How to plant a National Trust style herbaceous border

Colourful summer borders in the gardens at Nymans, West Sussex.

Colourful summer borders in the gardens at Nymans, West Sussex - Credit: ©National Trust Images/John Miller

Joe Whelan, National Trust head gardener at Nymans in Handcross, West Sussex, shares his top tips for cultivating a showstopping summer border in your own back garden 

Nymans lures garden lovers year-round to view its stunning garden set around the romantic house and ruins. In summer, its vibrant herbaceous borders are the stars of the show.  
‘They are a riot of colour, mixing annuals with tender and hardy perennials - a slightly alternative take on the more traditional herbaceous border that was originally created,’ says head gardener Joe Whelan. 

Joe Whelan, head gardener at Nymans

Joe Whelan, head gardener at Nymans - Credit: Toby Phillips

A huge amount of hard work goes into creating the displays but with a some expert guidance, the results will be well worth it.  
'It’s never really a complete picture,’ says Joe. ‘Throughout summer, and well into autumn, we’re constantly adding fillers, cutting things back to promote a second flush and noting what plant combinations do and don’t work. 
Follow Joe’s top tips for recreating a Nymans style herbaceous border... 

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Choose your space wisely. ‘It’s easier to find a wider variety of colourful perennials for a full sun position,’ says Joe. ‘However, you can create an interesting combination in a shady spot too, using a more limited palate with ferns, for example. You can create something in the smallest of spaces, and even a large pot.’ 

Colourful summer borders in the gardens at Nymans, West Sussex.

The summer borders in the gardens at Nymans, West Sussex, are a riot of colour. Head gardener Joe's favourite plants that are featured are Dahlia ‘David Howard’ and ‘Dove Grove’, as well as annuals Spinosa ‘Violet Queen’ and Cosmos ‘Cupcakes’. - Credit: ©National Trust Images/John Miller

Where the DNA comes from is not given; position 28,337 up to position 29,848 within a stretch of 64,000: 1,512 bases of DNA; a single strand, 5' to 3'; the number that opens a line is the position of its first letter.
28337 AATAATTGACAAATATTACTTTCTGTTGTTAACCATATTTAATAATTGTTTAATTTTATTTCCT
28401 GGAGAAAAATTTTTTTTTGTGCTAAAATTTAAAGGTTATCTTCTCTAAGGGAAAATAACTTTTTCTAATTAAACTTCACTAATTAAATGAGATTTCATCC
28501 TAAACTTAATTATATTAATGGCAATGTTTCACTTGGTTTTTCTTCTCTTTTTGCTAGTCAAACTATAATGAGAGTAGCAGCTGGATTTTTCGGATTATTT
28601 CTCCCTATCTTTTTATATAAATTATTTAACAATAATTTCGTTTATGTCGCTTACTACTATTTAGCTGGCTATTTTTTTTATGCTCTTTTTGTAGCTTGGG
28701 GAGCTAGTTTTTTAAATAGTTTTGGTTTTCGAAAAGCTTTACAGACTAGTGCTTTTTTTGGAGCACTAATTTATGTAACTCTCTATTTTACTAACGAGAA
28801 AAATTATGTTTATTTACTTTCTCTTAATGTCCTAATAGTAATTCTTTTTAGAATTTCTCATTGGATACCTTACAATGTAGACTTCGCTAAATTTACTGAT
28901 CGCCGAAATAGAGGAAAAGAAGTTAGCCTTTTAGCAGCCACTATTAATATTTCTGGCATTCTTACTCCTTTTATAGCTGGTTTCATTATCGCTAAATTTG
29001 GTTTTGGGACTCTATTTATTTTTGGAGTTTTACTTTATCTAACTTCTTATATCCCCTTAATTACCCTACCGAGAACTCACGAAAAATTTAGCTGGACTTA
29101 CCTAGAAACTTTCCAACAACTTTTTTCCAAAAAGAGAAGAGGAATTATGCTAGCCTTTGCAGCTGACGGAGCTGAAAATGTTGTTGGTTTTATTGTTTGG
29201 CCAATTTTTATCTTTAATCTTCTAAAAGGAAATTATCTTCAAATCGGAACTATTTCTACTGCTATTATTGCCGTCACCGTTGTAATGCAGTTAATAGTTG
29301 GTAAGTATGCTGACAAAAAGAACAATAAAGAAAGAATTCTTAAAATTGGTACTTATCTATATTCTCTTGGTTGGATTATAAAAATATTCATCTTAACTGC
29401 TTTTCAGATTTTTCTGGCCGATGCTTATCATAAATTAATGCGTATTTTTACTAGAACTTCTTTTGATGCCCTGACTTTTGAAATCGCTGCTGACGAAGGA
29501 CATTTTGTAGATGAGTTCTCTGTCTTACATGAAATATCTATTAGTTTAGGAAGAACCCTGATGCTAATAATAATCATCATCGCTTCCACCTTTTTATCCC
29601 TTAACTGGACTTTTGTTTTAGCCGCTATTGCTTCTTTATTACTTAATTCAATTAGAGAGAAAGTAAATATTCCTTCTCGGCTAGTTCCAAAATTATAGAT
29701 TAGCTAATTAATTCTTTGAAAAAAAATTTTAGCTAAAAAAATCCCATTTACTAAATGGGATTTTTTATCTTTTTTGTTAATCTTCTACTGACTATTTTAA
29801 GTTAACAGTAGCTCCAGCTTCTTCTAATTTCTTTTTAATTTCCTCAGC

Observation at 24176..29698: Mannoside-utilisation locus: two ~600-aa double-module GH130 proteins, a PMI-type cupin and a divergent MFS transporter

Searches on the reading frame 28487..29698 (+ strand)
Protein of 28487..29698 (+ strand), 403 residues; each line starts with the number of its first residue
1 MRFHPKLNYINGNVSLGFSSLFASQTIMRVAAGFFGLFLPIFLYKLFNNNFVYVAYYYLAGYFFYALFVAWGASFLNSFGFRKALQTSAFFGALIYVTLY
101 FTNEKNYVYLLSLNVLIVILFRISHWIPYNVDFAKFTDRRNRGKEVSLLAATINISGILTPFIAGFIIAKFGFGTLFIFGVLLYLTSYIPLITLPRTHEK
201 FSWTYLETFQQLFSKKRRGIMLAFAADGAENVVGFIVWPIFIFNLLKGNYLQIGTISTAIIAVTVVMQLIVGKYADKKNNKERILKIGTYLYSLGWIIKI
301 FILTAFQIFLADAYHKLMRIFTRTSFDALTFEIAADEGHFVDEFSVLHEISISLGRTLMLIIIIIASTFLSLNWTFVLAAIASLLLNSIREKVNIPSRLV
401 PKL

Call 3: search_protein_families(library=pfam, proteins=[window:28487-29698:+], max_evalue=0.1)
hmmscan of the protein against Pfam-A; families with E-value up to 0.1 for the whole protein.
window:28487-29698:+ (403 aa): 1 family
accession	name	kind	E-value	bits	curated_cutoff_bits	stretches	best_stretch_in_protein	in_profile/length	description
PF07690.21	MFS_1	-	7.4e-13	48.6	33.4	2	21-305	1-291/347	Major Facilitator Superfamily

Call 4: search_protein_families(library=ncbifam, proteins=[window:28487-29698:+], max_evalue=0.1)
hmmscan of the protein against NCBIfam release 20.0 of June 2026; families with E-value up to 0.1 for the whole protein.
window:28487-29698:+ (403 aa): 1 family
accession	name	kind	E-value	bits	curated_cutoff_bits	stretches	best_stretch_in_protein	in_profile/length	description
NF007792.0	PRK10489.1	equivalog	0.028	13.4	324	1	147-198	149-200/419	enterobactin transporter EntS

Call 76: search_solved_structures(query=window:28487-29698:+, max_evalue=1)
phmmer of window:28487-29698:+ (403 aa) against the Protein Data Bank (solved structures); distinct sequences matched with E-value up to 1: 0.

Pick varieties that add a wow factor. ‘The summer borders are a combination of annuals, tender and hardy perennials,’ says Joe. ‘Perennials include Veronicastrum virginicum, Heleniums and Echinops. All are easy to source and grow and are a magnet for bees. You can also be creative and give them a Chelsea chop in late spring or allow them to grow naturally depending on your needs. 
‘Annuals include Antirrhinum, Cleome, Coreopsis, Cosmos, Tagetes and Zinnia. Cosmos, Coreopsis and Tagetes are very easy to get going and do well in pots because their roots don’t spread too far.’ 

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Put the work into the planning. You’ll need a paper and pencil at the ready to sketch out a design but Joe says to keep it flexible. ‘What seems good on paper can often not translate brilliantly when it comes to planting,’ he says. ‘We also grow all of the annuals on-site and depending on the seasonal temperatures, some things will do much better than others. The Dahlias form the backbone of the borders with regards to the annual planting and then we add combinations of annuals around them. However, during planting this is when you can start mixing things up further.’ 

Colourful summer borders in the gardens at Nymans, West Sussex

The vibrant summer borders in the gardens at Nymans, West Sussex, have a mosaic effect - Credit: ©National Trust Images/John Miller

Plant for a mosaic effect. Part of the reason why the flowers in the borders at Nymans catch the eye is that they appear to look like they are planted in groups to create a patchwork effect of colour - the secret to this is learning how to scale. ‘Start with your feature plants such as a Dahlias or Cannas,’ says Joe. ‘Next, add perennials or annuals in groups of three, five or seven.’ 

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Master the Chelsea crop to add structure. ‘Traditionally, all the perennials on the summer borders were supported with hazel pea-sticks,’ says Joe. ‘However last year, as a result of the pandemic and with us only having a skeleton crew on-site, we gave them a Chelsea chop instead because we didn’t have time to create the supports. This is where perennials are chopped back by about a third, with secateurs or shears, in late May or early June.  
‘It was something we did out of necessity, but we loved the results and are doing the same this year, albeit with a bit more finesse. The plants are now mostly self-supporting, and they also flower later in the season when the annuals are too. Dahlias and larger annuals can be staked using a bamboo cane and twine.’ 

All that’s left to do is enjoy your National Trust worthy display. To find out more about visiting the gardens at Nymans, see